A different perspective

While there are obvious parallels between funders and law firms (most funders are inhabited by former disputes lawyers), funders do not in any way replace the legal representatives of the claimant and do not seek to interfere in that relationship. Funders approach a claim differently to lawyers and it is this difference in approach which can be of real value to a claimant. Lawyers are necessarily focused on the formulation of the causes of action and the process which will be undertaken to prosecute those causes of action, whereas a funder will take an bird’s eye view of the claim to consider on day one, the likely result for the client in monetary terms, the time which will be taken to achieve that result and any commercial imperatives to that result being obtained.

Funding is a commercial proposition involving a sophisticated assessment of the proportionality between the claim size and the budget and prospects of recovering the amount of the claim from the defendant. As such, in assessing a claim for funding, funders approach a claim from a different perspective to the claimant’s lawyers. This perspective can add an additional, and sometimes alternate, level of commercial thinking, particularly in relation to the following:

  1. Considering the proportionality between the budget and the potential damages and really drilling down into whether the assumptions used in relation to both of these elements are reasonable;
  2. Considering factors such as how a defendant is likely to seek to defend the claim, their resources available to do so and any obstacles to the reaching of a resolution of the claim; and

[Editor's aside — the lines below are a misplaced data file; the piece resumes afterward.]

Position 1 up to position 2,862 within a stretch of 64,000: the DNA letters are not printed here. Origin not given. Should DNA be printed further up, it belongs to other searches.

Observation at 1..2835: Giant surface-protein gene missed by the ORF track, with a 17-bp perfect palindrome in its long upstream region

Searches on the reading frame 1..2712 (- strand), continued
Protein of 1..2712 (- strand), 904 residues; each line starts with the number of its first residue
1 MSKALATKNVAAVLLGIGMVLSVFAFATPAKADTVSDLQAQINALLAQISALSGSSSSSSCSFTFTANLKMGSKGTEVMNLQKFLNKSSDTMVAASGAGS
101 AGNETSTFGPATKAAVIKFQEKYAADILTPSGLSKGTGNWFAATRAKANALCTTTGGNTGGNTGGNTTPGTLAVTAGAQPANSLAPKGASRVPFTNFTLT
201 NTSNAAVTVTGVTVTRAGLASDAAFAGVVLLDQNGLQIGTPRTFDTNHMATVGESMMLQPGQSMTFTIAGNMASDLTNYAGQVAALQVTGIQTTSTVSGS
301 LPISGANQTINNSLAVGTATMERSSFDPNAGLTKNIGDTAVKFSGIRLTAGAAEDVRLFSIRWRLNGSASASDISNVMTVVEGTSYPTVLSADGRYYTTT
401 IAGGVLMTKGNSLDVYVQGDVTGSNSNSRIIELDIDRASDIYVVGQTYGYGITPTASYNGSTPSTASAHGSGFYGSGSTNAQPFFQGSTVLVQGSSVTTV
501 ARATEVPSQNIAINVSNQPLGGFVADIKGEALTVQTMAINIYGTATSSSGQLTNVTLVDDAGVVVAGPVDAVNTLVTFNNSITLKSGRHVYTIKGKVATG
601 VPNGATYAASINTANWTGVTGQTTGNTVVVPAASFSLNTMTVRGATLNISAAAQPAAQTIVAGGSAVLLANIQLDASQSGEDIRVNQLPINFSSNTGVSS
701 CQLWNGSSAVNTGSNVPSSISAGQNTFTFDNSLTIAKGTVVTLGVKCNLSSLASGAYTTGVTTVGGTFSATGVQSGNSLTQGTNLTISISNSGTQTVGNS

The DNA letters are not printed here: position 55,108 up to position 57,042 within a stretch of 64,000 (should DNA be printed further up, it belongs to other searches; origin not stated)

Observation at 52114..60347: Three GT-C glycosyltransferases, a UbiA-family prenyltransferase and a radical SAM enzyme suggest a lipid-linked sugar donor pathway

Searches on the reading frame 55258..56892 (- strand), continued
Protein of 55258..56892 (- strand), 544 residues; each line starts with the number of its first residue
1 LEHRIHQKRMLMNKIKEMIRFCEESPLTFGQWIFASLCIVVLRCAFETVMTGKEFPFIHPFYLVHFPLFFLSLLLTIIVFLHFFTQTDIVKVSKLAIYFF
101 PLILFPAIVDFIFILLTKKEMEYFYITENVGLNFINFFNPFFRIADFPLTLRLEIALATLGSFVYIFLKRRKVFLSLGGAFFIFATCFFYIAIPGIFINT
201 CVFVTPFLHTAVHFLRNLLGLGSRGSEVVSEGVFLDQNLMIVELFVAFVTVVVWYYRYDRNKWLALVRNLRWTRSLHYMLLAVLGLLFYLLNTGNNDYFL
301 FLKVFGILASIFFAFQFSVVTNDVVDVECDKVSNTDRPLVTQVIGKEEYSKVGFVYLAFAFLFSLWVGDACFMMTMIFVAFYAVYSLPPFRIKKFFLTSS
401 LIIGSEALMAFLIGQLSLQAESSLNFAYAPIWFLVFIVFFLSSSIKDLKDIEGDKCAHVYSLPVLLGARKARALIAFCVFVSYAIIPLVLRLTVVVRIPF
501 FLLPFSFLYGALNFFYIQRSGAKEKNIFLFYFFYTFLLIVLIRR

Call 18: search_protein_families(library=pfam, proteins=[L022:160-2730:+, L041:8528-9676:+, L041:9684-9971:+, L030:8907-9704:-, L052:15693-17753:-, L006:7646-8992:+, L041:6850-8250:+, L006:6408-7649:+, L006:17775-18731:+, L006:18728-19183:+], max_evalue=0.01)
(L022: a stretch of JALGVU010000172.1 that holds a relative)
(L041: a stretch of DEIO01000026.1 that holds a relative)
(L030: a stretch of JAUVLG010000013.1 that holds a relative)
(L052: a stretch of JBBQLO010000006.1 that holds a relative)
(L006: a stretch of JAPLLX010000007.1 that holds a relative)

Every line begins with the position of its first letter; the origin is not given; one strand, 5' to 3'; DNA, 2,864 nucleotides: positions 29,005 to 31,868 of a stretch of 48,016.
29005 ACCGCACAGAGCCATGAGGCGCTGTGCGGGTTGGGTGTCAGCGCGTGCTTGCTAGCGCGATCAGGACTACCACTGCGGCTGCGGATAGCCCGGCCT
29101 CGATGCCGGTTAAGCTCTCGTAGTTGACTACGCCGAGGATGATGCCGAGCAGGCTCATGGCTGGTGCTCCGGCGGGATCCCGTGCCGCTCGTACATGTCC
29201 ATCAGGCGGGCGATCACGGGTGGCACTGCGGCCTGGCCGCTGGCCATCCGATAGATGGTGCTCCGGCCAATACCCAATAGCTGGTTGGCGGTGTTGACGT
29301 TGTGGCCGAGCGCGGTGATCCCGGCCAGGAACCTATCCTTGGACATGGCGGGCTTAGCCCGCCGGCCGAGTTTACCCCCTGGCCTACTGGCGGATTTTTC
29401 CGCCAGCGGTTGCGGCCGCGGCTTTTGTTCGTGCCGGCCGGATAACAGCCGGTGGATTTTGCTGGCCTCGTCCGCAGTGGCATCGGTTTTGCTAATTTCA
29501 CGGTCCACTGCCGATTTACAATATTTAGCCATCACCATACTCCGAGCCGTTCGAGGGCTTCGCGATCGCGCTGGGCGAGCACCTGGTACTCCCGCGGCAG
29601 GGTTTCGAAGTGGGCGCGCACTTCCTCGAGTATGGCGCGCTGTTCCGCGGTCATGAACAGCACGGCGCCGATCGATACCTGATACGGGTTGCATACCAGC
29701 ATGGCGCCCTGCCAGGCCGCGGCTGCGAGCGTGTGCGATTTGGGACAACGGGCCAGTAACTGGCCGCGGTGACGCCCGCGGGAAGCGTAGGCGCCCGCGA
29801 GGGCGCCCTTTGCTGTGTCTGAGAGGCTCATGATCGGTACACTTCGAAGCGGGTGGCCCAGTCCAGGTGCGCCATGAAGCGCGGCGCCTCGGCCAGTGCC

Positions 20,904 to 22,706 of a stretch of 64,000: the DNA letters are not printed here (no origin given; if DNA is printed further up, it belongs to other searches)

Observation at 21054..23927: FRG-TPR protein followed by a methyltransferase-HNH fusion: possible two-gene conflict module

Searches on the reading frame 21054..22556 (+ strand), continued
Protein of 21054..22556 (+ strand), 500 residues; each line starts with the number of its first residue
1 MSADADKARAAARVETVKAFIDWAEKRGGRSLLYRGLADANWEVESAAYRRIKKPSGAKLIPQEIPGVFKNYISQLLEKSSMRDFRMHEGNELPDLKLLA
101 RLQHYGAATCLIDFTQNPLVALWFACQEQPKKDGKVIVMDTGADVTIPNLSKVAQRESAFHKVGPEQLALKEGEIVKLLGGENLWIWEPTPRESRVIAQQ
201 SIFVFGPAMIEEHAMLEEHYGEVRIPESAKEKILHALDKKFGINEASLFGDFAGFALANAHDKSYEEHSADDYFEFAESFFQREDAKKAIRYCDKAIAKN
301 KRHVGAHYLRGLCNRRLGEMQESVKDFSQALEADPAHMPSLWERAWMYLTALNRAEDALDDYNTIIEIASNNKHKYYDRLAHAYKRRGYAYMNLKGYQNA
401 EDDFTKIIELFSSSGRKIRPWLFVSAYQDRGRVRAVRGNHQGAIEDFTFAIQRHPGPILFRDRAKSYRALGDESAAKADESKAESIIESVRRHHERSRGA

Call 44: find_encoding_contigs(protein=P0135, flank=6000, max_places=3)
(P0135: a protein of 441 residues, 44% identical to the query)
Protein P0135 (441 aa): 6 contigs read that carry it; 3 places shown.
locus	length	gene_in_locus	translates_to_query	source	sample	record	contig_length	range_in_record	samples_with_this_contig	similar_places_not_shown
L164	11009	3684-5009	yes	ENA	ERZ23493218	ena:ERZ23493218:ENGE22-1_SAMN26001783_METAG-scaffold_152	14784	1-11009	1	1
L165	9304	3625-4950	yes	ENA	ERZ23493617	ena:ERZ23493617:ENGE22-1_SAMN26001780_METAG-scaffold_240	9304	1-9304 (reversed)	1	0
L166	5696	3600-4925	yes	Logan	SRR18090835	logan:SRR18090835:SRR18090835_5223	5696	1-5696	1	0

3. A deep analysis of the ability of the defendant to the claim to pay the amount of the claim and any difficulties in relation to cross-border enforcement of a judgment or award.

This extra insight from a funder can be extremely valuable to a corporate in conducting its own assessment of the risk associated with its claim.

LCM’s selection criteria

The process of achieving funding can vary according to the approach of different funders and how the case is presented by a claimant to a funder.

The five key criteria which LCM applies when conducting its assessment of a case are applied across the globe and are as follows:

  1. There must be proportionality between the size of the claim and the budget. Regardless of whether funding is involved, no one should be pursing a claim worth $5M if the costs to do so will be $4M.
  2. The claim must have clear prospects of success and not be based on any novel principles of law.
  3. The claim should be based on documentary rather than oral evidence.
  4. The defendant must have the capacity to pay the amount being sought.
  5. There must be a sound legal team in place with the relevant expertise in order to run the claim.

LCM’s selection process is that it will conduct an internal assessment of a claim as against these five criteria. If it is satisfied that the claim meets these criteria, it will offer commercial terms for funding. These terms are only one page and allow LCM and the claimant to determine whether they can reach commercially acceptable terms. The terms for funding are bespoke for each claim and take into account the individual requirements of the claimant and the particular features of the claim. The terms offered may involve LCM funding all or some of the costs associated with the claim depending on these requirements.